Sorry that there's so much text in this thread, and thanks in advance for any help!

8 answers Last reply
More about some questions 1000 build
  1. I would ditch CF/SLI hit a 955BE/870 set up with either a GTX 460 or HD 5850 and call it a day hehe
  2. Lots of writting there...

    First, prebuilt vs. homebuilt. Generally, it is always better to build it yourself. It's easy and there is a lot of helpful information out there about it. You get high quality parts and exactly what you need. As for the exemption, if you're using this computer for work (and exclusively for work), it's likely you can just take the expense entirely on the tax return. There isn't anything special about computers that give you special tax treatment. That said, even a 15% discount isn't likely to be worth the loss of quality and cost savings of a homebuilt.

    Second, I'll post an ideal below. I'm assuming the budget is around $700.

    Third, on the quad vs. hex core CPUs, there isn't a big difference. The X6 CPUs are designed to help in CPU intensive programs, but are often outclassed by the i7-930 quad core due to it's hyperthreading. However, they do stand out in video editing, so if you do a lot of that, it might be worth considering.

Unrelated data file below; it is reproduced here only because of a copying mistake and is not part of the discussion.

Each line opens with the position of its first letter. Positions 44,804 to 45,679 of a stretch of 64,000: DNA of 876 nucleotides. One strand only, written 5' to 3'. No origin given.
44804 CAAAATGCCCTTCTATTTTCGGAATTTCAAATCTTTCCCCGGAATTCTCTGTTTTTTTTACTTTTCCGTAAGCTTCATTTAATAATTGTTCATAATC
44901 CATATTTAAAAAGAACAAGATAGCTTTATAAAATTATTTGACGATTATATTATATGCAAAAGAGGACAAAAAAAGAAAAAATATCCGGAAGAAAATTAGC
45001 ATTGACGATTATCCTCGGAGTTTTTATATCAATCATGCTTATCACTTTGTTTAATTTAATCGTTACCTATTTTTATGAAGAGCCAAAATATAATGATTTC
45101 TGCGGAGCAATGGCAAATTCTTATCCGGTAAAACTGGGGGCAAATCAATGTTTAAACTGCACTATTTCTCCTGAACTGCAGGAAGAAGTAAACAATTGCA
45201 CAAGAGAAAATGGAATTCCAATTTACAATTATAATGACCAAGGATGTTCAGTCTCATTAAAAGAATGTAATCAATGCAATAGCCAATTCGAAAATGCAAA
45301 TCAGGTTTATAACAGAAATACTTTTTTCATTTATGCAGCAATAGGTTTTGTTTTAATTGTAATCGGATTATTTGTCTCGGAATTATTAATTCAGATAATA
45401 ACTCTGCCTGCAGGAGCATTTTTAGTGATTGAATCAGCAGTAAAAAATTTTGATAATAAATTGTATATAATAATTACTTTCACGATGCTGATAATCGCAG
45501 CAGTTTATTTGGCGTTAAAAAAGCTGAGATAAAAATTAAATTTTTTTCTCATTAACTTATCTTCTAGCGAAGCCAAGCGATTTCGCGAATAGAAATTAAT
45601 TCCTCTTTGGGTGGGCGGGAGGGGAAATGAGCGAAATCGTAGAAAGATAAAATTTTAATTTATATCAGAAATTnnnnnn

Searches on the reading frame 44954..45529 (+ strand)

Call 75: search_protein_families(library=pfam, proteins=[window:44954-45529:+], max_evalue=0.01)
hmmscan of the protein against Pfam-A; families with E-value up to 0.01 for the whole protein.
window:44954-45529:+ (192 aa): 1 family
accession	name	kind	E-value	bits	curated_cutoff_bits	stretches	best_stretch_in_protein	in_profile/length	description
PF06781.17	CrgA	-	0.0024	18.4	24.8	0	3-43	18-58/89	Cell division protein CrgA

Fourth, RAM speed doesn't make a huge difference. Almost everything defaults to 1333 mhz, but 1600 mhz is almost required for overclocking. 2000 mhz is mostly overkill because they'll be lowerd to 1600 mhz to get tighter timings (the CAS Latency). Generally, you want to get 1600 mhz CAS Latency 7 sticks.

    Fifth, SATA II vs. SATA III means nothing right now. Standard HDDs will never be affected. Eventually, SATA III drives will be massively better, but that's likely a good two years out. As for RAID 0, it's a drastic speed increase, but you double the risk of losing everything. It's typically avoided. There is no point in getting a 10K RPM drive. The newer 7200 RPM ones are just as fast.

    So here's the build (assuming you want the option to add a second GPU in Crossfire later):